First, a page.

# Tag Info

24

The Schroedinger equation is effectively a reaction-diffusion equation $$i\frac{\partial\psi}{\partial t}=-\nabla^2\psi+V\psi\tag{1}$$ (all constants are 1). When it comes to any partial differential equation, there's two ways to solve it: Implicit method (adv: large time steps & unconditionally stable, disadv: requires matrix solver that can give bad ...

17

Yes, it is much more difficult to do so. For the $N$ body problem, all you need to compute are the trajectories $\mathbf x_i(t), i=1\ldots N$ which are just $N$ functions of a single variable. On the other hand, even for a single electron, the solution of the Schroedinger equation is a function $\Psi(x,y,z,t)$, i.e., a function of four variables. For two ...

16

As far as I'm aware, the most accurate methods for static calculations are Full Configuration Interaction with a fully relativistic four-component Dirac Hamiltonian and a "complete enough" basis set. I'm not an expert in this particular area, but from what I know of the method, solving it using a variational method (rather than a Monte-Carlo based method) ...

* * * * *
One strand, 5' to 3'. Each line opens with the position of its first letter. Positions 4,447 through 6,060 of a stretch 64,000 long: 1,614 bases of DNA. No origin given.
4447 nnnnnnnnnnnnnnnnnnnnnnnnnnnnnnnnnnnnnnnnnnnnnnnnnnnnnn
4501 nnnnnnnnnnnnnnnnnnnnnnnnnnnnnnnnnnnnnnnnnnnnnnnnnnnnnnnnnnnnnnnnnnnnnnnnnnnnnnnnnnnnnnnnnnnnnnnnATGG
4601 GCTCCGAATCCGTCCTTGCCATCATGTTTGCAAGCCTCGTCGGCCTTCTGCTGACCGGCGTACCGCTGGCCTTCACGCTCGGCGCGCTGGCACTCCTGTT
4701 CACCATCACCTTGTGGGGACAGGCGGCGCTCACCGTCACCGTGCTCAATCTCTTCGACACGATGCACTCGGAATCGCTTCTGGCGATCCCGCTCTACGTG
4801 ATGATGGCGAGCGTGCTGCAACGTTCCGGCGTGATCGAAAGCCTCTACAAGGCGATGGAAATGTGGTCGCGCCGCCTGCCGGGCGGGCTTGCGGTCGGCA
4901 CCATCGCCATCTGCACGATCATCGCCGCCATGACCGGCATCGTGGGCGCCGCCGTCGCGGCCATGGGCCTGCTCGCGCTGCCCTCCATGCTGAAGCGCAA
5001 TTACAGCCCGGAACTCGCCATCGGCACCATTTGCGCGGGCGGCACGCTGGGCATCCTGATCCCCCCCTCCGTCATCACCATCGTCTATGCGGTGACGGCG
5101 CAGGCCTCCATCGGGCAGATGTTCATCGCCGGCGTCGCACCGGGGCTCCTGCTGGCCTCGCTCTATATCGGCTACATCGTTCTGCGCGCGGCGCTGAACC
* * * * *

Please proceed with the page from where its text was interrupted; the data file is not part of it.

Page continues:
12

Finding the eigenvalues for the Schrödinger equation is really similar to finding the eigenvalues for the wave equation. You start with your differential equation $$\left[-\frac{1}{2}\nabla'^2 + V(r)\right]\psi(\mathbf{r}) = E' \psi(\mathbf{r})$$ where we did the change of variable $(x,y,z) \rightarrow (a_0 x, a_0 y, a_0 z)$, with $a_0 \equiv 1$ Bohr, $E'= ... 11 The fundamental challenge of quantum mechanical calculations is that they do not scale very well—from what I recall, the current best-case scaling is approximately$O(N_e^{3.7})$, where$N_e$is the number of electrons contained in the system. Thus, 13 water molecules will scale as having$N_e = 104$electrons instead of just$N = 39$atoms. (That's a factor ... 11 The best approach is to use an ODE solver that is guaranteed to conserve the norm of the initial condition, i.e., for which$\|y_n\| = \|y_0\|$for all$n\in\mathbb{N}$. Such solvers exist, and are called geometric integrators, since they preserve geometric properties of the exact solution (in this case, that energy is conserved, i.e.,$\frac{d}{dt}\|y(t)\| =...

10

Kyle Kanos's answer looks to be very full, but I thought I'd add my own experience. The split-step Fourier method (SSFM) is extremely easy to get running and fiddle with; you can prototype it in a few lines of Mathematica and it is, extremely stable numerically. It involves imparting only unitary operators on your dataset, so it automatically conserves ...